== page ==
BACKGROUND AND OBJECTIVES: The effect of infrastructure equipment is taking a toll on the health and economic well-being of residents all around the world. This is mainly because it contributes to ambient air pollution, noise, and vibration in the surroundings. The study aimed at analyzing the effects of the road infrastructure equipment on the surroundings in Uganda. The emissions of carbon dioxide, carbon monoxide, nitrogen dioxide, hydrocarbons, and particulate matter were analyzed.
METHODS: Six road infrastructure equipment were sampled consisting of an excavator, roller, grader, concrete mixer, tamper, and wheel loader, obtained from a case study project in Kampala city, Uganda. The diesel exhaust air emissions were computed and analyzed using the emissions rate equation model for non-road equipment, developed by Environmental Protection Agency. This was based on the horsepower and power rating of the equipment. Noise and vibrations levels were obtained using a sound level meter, seismometers, and accelerators, while following the National Environment Regulations.
FINDINGS: The greenhouse gas of carbon dioxide was the most predominant accounting for 84.1 percent of the total emissions. The grader was the highest emitter of this greenhouse gas, at 1,531.5 g/h, representing 37.1%. The lowest air pollutant emission was nitrogen dioxide at 1.43 g/h for the concrete mixer, representing 1.4%. Overall, the equipment emitted more greenhouse gases than air criteria pollutants at 88.8% and 11.2% respectively. The highest criteria air pollutant was particulate matter at 100.5 g/h, emitted by the grader. Most of the emissions met the standards stipulated by Environmental Protection Agency, for reducing emissions back to the environment, except particulate matter. However, the concentrations of some pollutants like carbon monoxide and nitrogen dioxide did not satisfy the limits required for ambient air quality that is safe for workers. All the equipment had noise levels way above the recommended 70.00 decibel, except for the wheel loader. Only the excavator produced vibrations higher than permissible vibration limit by 4%.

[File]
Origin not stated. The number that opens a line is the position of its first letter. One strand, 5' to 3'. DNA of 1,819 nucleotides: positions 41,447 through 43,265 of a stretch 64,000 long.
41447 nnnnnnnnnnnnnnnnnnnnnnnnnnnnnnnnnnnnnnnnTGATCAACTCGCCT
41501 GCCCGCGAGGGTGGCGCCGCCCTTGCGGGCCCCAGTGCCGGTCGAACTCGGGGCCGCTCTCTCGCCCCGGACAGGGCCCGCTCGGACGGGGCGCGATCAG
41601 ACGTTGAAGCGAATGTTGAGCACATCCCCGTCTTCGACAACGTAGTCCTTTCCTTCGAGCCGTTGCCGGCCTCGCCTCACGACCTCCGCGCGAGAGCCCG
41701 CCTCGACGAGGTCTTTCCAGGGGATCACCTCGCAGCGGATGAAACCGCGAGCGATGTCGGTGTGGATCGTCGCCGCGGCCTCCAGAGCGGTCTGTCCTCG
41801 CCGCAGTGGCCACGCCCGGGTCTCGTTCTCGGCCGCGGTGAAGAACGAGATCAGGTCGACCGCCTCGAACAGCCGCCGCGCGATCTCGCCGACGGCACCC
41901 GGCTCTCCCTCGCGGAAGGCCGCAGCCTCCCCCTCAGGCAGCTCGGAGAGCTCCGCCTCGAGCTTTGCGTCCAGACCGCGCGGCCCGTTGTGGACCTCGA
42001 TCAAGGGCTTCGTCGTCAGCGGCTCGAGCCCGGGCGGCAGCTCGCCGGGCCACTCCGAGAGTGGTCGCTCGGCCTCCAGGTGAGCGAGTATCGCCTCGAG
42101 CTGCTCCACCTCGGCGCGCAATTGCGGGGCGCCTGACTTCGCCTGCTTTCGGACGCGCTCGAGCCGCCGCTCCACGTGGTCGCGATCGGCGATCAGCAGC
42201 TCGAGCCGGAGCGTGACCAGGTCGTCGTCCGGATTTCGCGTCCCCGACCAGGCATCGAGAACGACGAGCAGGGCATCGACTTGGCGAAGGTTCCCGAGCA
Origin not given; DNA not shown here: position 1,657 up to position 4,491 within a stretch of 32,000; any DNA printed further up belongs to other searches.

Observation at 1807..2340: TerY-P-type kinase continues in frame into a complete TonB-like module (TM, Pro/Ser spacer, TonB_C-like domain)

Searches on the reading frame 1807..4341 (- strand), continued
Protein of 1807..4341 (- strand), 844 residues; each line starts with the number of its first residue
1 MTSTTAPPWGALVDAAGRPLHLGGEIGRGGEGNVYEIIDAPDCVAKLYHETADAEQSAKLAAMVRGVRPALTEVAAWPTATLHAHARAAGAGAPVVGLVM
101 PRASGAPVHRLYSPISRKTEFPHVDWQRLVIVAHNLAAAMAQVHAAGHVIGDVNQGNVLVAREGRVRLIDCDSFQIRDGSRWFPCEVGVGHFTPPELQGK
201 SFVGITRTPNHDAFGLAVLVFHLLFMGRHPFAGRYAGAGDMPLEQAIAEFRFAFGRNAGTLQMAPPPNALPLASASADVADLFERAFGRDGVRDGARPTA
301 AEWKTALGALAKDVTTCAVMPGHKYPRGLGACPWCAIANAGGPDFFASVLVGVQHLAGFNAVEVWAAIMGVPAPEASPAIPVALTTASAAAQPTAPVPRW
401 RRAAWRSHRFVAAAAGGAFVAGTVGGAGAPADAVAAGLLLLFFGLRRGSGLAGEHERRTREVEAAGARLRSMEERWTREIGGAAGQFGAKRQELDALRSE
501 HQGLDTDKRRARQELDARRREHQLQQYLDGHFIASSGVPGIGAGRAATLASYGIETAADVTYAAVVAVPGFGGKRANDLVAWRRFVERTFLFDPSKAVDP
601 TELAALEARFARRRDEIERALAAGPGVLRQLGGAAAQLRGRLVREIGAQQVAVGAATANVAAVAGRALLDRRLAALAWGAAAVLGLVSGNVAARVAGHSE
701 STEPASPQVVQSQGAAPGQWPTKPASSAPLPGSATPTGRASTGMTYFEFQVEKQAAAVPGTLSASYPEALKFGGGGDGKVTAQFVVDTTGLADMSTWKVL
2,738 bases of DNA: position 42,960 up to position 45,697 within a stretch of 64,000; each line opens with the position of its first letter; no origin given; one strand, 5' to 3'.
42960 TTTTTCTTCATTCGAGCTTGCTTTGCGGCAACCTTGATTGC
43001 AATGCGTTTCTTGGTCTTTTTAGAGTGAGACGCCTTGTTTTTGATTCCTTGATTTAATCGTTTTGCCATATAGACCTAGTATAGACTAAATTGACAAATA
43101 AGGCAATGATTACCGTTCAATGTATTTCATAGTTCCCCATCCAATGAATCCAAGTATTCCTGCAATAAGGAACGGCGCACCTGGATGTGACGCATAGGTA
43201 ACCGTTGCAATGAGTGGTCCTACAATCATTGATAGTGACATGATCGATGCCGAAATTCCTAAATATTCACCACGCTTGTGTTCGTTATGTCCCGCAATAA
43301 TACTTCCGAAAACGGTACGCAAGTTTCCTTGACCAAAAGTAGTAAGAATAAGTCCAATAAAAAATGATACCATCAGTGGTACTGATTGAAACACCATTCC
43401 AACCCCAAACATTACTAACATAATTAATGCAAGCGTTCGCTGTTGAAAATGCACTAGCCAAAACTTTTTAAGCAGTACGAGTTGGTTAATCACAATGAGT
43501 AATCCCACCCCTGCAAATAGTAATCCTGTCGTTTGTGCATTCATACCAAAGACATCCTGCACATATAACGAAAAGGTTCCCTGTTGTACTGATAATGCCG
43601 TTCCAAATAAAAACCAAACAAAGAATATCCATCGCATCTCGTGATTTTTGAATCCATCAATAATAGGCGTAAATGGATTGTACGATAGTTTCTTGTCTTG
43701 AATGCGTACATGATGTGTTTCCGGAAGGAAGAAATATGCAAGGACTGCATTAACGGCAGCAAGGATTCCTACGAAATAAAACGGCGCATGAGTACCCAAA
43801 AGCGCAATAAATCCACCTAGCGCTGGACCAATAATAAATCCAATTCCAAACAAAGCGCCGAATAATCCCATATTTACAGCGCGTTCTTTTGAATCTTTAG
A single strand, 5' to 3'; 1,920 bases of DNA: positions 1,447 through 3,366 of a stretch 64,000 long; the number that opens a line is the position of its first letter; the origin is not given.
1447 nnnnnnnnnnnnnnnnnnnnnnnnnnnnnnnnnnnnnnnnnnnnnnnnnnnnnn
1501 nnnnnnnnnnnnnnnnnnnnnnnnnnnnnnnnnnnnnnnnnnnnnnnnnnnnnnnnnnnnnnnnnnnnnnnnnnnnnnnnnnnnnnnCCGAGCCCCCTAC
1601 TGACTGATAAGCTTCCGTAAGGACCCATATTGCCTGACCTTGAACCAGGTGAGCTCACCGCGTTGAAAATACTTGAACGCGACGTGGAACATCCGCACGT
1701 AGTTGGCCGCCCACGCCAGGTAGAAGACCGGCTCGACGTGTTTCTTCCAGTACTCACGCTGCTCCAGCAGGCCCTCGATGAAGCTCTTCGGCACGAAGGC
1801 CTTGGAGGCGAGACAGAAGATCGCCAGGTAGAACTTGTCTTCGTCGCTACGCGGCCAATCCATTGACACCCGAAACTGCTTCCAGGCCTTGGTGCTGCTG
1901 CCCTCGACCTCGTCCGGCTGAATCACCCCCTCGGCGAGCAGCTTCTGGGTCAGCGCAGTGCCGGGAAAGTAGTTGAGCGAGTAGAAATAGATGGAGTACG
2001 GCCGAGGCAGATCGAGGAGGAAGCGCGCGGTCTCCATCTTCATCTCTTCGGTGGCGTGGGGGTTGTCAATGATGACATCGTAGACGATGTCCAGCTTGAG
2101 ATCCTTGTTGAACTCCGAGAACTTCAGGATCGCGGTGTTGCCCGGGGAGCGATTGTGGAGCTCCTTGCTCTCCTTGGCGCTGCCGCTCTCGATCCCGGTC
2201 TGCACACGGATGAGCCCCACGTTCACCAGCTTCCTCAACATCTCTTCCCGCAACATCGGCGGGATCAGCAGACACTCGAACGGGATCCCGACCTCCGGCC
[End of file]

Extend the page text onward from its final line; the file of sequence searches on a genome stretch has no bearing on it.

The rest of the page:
CONCLUSION: The criteria air pollutants of carbon monoxide, nitrogen dioxide, and particulate matter emitted by the equipment were all not safe to the workers. They exceeded the permissible limits of 50 ppm, 5 ppm, and 0.02 g/kW/h respectively. This partly shows why ambient air pollution had been reported in urban centers in Uganda. The study shows the need for strengthening the regulations and monitoring of the construction equipment being used, in order to protect the surroundings.
- The two GHGs of CO2 and HC amounted for approximately 88.8% of total air pollutants produced by sampled equipment;
- It justifies the necessity of assessing the effects of emissions, noise pollution, and vibrations from road construction equipment on the environment and the surroundings;
- Most equipment produced more sound levels higher than maximum permissible noise levels for roads and road construction of 70 dB except the wheel loader.
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